"Who?"

"Ellos," he repeated. "It's a superstition. The word means 'they' or 'them.' Things under the ocean who listen to the fish and the fishermen."

"You're not serious." It was a statement.

"No," he admitted, still eying the paddle. "But the modern, businesslike fishermen who buy submarine ears for sound business reasons call them orejas de ellos and everybody knows what they mean, even in the modernized fishing fleet."

"Which," said the girl, "Jimenez y C�a. has had a big hand in modernizing. That's why I came to you. Your name is Terry Holt, I think. An American Navy Captain said you could make what my father wants."

Terry nodded suddenly to himself.

"What you want," he said abruptly, "might be done with a tape-recorder, a submarine ear, and an underwater horn. You'd make a tape-recording of what these whackings sound like under water, edit the tape to make the whackings practically continuous, and then play the tape through an underwater horn to reproduce the sounds at will. That should do the trick."

"Good! How soon can you do it?" she asked.

"I'm afraid not at all," said Terry. "I find I've been a little too efficient in updating the fishing fleet. I'm leaving the city for the city's good."

She looked at him inquiringly.

"No," he assured her. "The police haven't asked me to leave. They're glad I'm going, but they're cordial enough and it's agreed that I'll come back when somebody else finds out how La Rubia catches her fish."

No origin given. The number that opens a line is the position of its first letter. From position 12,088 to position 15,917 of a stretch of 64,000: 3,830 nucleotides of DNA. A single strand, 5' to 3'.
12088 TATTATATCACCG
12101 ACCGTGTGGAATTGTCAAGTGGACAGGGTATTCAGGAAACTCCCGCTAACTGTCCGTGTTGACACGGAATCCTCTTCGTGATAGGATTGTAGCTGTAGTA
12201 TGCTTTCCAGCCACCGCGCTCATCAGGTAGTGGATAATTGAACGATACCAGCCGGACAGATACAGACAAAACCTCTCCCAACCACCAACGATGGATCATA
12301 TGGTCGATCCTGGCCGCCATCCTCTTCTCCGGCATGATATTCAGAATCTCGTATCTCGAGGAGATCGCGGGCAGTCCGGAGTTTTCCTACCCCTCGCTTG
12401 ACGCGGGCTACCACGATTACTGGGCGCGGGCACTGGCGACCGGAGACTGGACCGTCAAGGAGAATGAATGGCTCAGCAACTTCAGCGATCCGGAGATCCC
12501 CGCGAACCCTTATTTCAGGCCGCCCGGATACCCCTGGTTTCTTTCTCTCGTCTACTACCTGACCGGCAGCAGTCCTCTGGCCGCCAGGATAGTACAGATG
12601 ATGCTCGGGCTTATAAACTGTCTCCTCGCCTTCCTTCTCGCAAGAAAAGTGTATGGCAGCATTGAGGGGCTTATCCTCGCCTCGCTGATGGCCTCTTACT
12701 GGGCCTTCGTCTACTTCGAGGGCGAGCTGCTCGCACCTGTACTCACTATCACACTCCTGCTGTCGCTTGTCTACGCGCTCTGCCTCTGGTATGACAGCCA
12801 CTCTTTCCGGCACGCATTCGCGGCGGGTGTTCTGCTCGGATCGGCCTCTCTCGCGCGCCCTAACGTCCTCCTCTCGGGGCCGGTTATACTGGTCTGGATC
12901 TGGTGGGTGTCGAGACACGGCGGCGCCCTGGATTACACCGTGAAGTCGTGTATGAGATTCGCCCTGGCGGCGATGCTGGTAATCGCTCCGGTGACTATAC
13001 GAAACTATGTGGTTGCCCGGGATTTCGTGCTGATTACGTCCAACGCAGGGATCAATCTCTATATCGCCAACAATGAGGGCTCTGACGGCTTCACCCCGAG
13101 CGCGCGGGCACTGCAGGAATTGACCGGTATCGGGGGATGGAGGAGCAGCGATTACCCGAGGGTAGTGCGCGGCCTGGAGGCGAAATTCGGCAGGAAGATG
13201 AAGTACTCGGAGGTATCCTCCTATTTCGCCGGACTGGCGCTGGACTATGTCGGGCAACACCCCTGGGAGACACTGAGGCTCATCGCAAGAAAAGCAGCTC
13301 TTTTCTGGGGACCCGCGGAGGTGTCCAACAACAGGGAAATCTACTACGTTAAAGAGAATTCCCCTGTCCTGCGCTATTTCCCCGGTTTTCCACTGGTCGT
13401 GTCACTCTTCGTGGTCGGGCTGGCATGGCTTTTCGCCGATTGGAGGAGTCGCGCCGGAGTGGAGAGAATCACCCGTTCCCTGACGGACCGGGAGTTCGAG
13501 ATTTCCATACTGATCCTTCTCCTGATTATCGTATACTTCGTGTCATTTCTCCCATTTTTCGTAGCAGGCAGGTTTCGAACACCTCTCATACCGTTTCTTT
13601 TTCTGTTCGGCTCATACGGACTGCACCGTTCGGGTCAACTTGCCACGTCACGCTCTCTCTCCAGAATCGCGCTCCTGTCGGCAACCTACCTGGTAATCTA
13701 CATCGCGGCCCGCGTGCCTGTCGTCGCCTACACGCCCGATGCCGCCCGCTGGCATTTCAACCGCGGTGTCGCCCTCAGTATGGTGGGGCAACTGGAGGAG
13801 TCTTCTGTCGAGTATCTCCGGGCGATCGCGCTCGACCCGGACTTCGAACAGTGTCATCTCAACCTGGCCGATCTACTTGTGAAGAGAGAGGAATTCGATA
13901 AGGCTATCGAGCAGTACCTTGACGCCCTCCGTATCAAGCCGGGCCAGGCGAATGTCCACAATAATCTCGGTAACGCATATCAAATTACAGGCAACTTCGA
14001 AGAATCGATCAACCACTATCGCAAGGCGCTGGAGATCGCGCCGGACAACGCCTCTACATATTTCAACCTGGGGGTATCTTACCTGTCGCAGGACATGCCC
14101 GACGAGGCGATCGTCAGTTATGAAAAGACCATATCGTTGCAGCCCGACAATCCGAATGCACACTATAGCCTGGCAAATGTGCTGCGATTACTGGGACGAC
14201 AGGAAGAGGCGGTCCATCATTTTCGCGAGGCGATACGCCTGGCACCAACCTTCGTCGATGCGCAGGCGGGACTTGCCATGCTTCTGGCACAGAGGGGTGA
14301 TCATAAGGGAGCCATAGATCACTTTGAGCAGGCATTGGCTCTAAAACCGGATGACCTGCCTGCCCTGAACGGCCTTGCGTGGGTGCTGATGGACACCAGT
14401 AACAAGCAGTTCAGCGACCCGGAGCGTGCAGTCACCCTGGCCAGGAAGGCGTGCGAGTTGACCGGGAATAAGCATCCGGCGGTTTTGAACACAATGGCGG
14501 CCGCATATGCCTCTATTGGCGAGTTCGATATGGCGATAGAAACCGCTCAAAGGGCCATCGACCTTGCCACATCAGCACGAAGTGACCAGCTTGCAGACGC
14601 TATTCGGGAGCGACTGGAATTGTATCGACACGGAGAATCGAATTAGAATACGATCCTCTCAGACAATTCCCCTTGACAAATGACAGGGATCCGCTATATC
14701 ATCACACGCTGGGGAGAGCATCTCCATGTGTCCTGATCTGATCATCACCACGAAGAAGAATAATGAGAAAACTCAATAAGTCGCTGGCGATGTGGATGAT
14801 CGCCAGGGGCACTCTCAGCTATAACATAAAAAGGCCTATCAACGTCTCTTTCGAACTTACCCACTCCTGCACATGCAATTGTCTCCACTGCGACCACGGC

"La Rubia?"

"The Redhead," he told her. "It's the name of a fishing boat. She's found some place where fish practically fight to get into her nets. For months, now, she's come back from every trip loaded down gunwale-deep. And she makes her trips fast! Naturally the other fishermen want to get in on the party."

"So?"

"The bonanza voyages," Terry explained, "started immediately after La Rubia had submarine ears installed. Immediately all the other boats installed them. My former partner sold them faster than I could assemble them. And nobody regrets them. They do increase the catches. But they don't match La Rubia. She's making a mint of money! She's found some place or she has some trick that loads her down deep every time she puts out to sea."

The girl made an interrogative sound.

"The other fishermen think it's a place," Terry added, "so they ganged up on her. Two months back, when she sailed, the entire fishing fleet trailed her. They stuck to her closer than brothers. So she sailed around for a solid week and never put a net overboard. Then she came back to Manila—empty. They were furious. The price of fish had gone sky-high in their absence. They went to sea to make some money regardless. When they got back they found La Rubia had sailed after they left, got back before they returned—and she was just loaded with fish, and the market was back to normal. There was bad feeling. There were fights. Some fishermen landed in the hospital and some in jail."

A motor truck rolled by on the street outside the shop of the now moribund Jimenez y C�a. The girl automatically turned her eyes to the source of the noise. Then she looked back at Terry.